Don’t call me Twitter: it’s X now. In a surprising move, Elon Musk, renowned for his ventures with Tesla and SpaceX, has orchestrated a major overhaul for Twitter, leaving traders and tech enthusiasts eager to digest the news. The iconic blue bird logo that Twitter users have grown accustomed to is now a thing of the past as the platform ushers in a new era with the sleek “X” logo.
The striking white “X” emblazoned against a black background now graces the desktop version of the social media giant, signaling Musk’s latest attempt to transform Twitter. Although the mobile app is yet to adopt the new branding, anticipation is mounting to see what new changes Musk will bring to the platform.
What’s Changing as Twitter Turns to X
- Tweets are now calls X’s
- “Larry” the bird, a tribute to Boston Celtics’ star Larry Bird, is no more — all logos will be swapped to X’s.
- Twitter Notes have been renamed to “articles,” which Musk said, “will allow users to post very long, complex articles with mixed media. You could publish a book if you want.”
- Musk plans to make X a “superapp” akin to WeChat, PayTM, and GoJek, a phenomenon which has taken hold in the Eastern hemisphere.
- “Superapps” attempt to cross the boundary between social media, payment app, and shopping center.
- X will continue to roll out Twitter’s most recent changes which include:
- Sharing ad revenue with Twitter’s top content creators
- New DM settings allowing users to filter messages received by accounts you don’t follow to the “message request” folder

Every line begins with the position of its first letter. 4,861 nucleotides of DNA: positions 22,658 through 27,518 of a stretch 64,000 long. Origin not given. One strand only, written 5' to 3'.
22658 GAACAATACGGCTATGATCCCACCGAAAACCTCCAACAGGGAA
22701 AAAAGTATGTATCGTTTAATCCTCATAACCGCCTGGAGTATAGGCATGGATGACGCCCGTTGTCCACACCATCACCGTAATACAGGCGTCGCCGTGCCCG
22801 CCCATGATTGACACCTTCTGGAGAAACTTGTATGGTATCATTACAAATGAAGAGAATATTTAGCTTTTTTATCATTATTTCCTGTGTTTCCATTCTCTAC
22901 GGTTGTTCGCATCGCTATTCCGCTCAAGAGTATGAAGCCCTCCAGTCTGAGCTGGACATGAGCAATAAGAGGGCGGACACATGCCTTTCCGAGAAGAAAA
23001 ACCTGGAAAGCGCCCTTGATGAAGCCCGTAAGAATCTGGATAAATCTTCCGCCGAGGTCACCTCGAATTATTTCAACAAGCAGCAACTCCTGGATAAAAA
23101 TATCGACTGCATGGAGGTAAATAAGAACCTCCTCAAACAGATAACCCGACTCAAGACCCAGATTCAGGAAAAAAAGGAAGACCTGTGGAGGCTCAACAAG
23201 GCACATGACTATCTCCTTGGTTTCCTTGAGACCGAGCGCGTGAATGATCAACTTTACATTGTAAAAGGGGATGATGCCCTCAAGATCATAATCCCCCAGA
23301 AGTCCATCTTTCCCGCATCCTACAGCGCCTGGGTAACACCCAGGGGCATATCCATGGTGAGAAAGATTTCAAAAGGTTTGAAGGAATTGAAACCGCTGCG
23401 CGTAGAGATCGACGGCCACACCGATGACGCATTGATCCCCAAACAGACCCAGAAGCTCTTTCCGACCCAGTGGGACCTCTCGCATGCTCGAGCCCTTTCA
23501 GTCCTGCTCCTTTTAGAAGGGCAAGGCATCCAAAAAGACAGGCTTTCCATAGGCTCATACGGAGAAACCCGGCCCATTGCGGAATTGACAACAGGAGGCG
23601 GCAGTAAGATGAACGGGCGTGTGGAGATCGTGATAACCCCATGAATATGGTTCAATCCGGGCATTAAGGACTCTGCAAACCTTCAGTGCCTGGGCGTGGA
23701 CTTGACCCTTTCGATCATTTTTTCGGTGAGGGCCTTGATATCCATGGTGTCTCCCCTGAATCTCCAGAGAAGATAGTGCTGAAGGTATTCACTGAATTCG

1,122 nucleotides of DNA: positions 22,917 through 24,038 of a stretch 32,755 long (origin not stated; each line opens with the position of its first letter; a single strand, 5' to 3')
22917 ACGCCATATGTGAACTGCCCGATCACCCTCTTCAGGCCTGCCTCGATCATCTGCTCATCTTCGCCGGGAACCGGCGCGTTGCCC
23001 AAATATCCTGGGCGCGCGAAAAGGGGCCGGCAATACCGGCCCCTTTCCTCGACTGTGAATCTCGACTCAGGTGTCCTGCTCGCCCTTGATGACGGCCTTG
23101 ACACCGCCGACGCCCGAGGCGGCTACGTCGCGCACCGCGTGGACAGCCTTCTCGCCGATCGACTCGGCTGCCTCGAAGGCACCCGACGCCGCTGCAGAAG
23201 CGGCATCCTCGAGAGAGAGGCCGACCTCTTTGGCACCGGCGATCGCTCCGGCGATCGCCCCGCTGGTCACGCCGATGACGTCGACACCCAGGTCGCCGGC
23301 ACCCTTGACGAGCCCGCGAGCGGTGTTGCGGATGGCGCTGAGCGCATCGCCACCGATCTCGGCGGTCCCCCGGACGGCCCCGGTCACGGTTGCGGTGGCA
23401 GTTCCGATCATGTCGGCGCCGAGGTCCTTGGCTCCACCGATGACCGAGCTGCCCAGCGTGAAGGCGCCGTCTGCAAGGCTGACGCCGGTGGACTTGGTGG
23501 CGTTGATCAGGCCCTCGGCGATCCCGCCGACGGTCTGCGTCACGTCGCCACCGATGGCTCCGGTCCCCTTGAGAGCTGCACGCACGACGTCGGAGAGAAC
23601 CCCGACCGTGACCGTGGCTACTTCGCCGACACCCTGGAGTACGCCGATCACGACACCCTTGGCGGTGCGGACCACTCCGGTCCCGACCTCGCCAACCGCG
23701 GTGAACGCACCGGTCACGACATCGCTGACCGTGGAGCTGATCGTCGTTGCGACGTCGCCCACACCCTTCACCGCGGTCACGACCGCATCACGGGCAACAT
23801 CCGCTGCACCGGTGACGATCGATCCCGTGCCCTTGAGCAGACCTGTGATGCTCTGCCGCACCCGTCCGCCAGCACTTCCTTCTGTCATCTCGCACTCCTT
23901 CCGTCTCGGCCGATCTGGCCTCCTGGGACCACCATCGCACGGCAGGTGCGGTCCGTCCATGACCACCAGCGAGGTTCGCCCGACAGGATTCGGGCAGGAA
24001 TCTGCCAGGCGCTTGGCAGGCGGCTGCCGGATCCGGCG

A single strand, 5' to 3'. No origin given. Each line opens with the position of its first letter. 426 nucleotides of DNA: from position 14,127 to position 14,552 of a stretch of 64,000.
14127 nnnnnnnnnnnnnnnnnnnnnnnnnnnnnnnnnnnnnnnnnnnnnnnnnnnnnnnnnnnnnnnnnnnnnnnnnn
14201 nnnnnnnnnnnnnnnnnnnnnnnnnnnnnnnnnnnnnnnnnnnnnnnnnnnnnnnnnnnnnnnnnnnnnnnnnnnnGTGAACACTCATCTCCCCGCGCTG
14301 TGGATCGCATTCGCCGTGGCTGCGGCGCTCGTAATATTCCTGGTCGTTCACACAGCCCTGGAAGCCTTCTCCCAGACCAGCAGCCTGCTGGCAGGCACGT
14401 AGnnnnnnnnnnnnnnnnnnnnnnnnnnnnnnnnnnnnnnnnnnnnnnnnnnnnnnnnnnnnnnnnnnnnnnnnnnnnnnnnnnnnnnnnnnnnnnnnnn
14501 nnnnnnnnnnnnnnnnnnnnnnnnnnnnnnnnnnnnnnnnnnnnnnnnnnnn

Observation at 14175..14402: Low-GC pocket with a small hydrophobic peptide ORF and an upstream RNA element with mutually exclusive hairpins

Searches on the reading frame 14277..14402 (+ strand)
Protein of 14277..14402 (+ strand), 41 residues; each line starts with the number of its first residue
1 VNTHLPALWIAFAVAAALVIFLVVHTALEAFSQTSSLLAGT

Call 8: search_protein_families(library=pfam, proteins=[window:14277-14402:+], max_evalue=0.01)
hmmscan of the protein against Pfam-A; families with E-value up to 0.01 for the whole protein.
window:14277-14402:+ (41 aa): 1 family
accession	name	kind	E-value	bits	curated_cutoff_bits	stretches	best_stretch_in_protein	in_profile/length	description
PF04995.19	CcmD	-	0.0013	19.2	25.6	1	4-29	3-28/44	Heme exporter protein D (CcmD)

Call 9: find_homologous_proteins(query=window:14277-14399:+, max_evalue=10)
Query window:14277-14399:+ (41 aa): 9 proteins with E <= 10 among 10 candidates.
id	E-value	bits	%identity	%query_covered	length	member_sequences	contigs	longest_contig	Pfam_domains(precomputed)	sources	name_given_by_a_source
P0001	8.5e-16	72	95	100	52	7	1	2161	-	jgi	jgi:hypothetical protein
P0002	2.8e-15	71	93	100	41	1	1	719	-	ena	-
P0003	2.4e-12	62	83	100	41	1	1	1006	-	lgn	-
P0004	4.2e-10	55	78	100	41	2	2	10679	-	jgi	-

- Limits on the total number of Tweets (now called X’s) that users can view per day. (500 for new accounts, 1,000 older accounts, and 10,000 for verified accounts.)
- While these changes are all as of right now, Musk has teased that there is more to come as he attempts to breathe new life into one of the internet’s “town square.”
Musk is adding a pinch of innovation by rechristening “Tweets” as “x’s” on the revamped platform. The seasoned entrepreneur has long been teasing his vision for a “super app” named X, aiming to “redefine the landscape of social media.” While details have been kept under wraps, it’s apparent that Musk and new CEO Linda Yaccarino have been working on this change for some time.
In a symbolic move, Musk himself replaced his Twitter profile picture with the tantalizing new logo and appended “X.com” to his bio. This bold move reflects his commitment to the transformation underway. Market analysts are closely monitoring the developments, recognizing the potential impact on Twitter/X’s global town square and how communication dynamics may be changed by X.
Concerns about Twitter’s Rebrand to X
Despite the excitement surrounding the rebrand, some Twitter analysts and business commentators like Justin Urquhart have claimed that X’s audience may find themselves nostalgic for the familiar blue bird. However, as traffic on Meta’s competing app Threads continues to diminish following its breakout launch, some have made a counter claim that users will be forced to accept the changes, considering Twitter/X is still the most dominant site of its kind by a large margin.
Beyond aesthetics and market sentiment, security concerns have been raised due to the rapid rebranding. Cyber experts caution that phishing attempts may surge, as malevolent actors may exploit the transition to trick users into divulging sensitive information.
Wrapping Up: X
Curiously, Musk’s infatuation with the letter “X” dates back to his earlier ventures. Notably, in 1999, he launched the online banking platform X.com, which proved to be a resounding success and eventually merged with PayPal, netting Musk a significant windfall. Musk went on to famously launch SpaceX in 2002. Musk’s recent AI startup, xAI, further highlights his affinity for the enigmatic letter. Musk has even named one of his children X (X Æ A-12 Musk). And of course, there’s also the Tesla Model X — Tesla’s luxury SUV with a base cost of 98,400.
The Twitter/X rebranding saga is an unfolding story worth monitoring, and these changes are likely only the first of many to take hold. One thing is for sure: While Musk may have stepped down as Twitter’s CEO, he’s clearly still in the driver’s seat, as he attempts to craft the version of Twitter he acquired into something that truly represents his vision.